Study objectives: To examine the statistical characteristics of short-term sleep-wake architecture and to evaluate their dependence on ultradian and circadian phase.
Design: Observational, time series.
Participants: Ten male adult Sprague-Dawley rats.
Measurements and results: States of wakefulness (WAKE), rapid eye movement sleep (REM) and nonrapid eye movement sleep (NREM) were recorded in 5-sec epochs over 7 consecutive days. State bout durations were analyzed using parametric regression of survival curves, comparing exponential, biexponential, and power law models. WAKE survival curves were best fit by biexponential models, suggesting that there are two statistically distinct stochastic mechanisms generating two types of WAKE--"brief" WAKE and "long" WAKE. Exponential time constants varied as a function of circadian and ultradian phase, with "long" WAKE showing the largest effect. NREM survival curves exhibited biexponential and monoexponential distributions in light and dark, respectively, with weak effects of ultradian phase. REM survival curves approximated a monoexponential distribution that varied with circadian but not ultradian phase. χ(2) analysis was used in a three-state Markov model to evaluate whether conditional state transition probabilities exhibit the property of first-order dependence. This was partially confirmed, but only after accounting for heterogeneity associated with circadian and ultradian phase. However, there was evidence of residual second-order dependence indicating that additional sources of statistical heterogeneity may remain to be identified.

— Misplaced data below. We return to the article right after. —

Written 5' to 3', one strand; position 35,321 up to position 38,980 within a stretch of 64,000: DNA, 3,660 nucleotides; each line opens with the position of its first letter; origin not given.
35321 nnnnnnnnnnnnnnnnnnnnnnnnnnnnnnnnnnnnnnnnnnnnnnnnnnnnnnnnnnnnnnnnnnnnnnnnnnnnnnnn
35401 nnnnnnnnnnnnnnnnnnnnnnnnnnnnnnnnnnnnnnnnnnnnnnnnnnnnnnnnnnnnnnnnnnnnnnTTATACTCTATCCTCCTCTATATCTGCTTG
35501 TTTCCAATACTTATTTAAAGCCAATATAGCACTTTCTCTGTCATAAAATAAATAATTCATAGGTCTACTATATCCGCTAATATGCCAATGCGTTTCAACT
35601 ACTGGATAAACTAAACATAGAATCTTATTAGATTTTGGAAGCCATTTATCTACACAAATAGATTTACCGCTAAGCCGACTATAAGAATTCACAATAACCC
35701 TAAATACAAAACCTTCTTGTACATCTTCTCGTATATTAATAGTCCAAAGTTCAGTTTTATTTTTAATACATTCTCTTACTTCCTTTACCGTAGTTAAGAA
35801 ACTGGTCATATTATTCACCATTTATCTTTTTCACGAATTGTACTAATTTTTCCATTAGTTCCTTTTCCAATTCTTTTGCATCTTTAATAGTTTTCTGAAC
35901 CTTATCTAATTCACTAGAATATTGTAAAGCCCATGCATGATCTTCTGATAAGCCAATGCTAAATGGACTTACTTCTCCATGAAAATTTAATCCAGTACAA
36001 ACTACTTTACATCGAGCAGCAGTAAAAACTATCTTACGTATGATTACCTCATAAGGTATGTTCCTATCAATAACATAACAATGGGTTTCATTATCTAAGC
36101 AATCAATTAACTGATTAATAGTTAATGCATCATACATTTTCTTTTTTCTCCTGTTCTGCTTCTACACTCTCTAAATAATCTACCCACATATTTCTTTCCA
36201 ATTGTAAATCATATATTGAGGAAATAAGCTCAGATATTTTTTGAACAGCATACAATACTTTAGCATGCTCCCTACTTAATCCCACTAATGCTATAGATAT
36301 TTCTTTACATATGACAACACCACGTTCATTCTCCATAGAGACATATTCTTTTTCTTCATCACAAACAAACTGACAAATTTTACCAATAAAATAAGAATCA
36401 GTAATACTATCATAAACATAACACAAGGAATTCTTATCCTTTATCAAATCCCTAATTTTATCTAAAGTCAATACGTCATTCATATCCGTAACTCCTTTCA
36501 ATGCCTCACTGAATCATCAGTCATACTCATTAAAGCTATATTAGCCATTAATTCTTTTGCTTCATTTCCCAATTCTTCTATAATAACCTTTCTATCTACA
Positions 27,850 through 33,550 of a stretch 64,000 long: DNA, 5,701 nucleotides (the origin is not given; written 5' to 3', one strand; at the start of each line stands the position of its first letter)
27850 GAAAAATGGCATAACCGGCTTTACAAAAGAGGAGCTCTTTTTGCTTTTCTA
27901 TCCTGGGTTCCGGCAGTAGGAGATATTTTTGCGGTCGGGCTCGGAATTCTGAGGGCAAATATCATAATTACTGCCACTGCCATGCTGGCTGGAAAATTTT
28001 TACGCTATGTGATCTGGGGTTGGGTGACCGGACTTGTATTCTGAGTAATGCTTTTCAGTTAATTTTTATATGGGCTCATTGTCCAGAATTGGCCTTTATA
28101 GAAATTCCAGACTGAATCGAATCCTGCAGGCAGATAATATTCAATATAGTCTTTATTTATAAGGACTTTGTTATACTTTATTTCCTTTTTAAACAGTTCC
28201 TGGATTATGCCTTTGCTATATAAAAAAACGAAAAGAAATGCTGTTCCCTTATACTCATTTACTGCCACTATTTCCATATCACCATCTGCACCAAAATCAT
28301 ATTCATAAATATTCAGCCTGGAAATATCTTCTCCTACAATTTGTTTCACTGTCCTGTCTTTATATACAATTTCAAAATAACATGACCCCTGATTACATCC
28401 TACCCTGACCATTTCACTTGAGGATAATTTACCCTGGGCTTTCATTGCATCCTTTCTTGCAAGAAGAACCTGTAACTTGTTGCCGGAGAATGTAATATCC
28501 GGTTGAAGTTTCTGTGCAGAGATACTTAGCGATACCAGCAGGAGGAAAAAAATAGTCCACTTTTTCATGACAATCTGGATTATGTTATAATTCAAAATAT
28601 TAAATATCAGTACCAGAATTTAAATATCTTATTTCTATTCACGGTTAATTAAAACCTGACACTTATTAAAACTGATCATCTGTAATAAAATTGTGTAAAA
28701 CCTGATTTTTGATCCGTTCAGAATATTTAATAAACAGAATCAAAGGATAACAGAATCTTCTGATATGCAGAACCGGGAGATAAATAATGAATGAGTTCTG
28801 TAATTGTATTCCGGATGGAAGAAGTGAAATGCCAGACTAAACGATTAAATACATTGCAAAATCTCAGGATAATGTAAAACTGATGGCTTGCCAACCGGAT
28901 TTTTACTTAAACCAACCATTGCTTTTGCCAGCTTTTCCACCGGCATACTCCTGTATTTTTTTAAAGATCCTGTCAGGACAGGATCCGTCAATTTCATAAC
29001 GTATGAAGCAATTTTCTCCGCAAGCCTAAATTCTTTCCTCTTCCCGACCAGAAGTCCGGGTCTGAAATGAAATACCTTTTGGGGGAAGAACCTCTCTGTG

Conclusions: Sleep-wake state is regulated over short timescales by stochastic mechanisms. When the major sources of heterogeneity are taken into account, including two-component WAKE and NREM states, the sleep-wake system of the rat behaves, to a reasonable approximation, as a Markovian system that is modulated over ultradian and circadian timescales.
Keywords: Markov analysis; sleep architecture; state transition probability; survival curve; ultradian rhythm.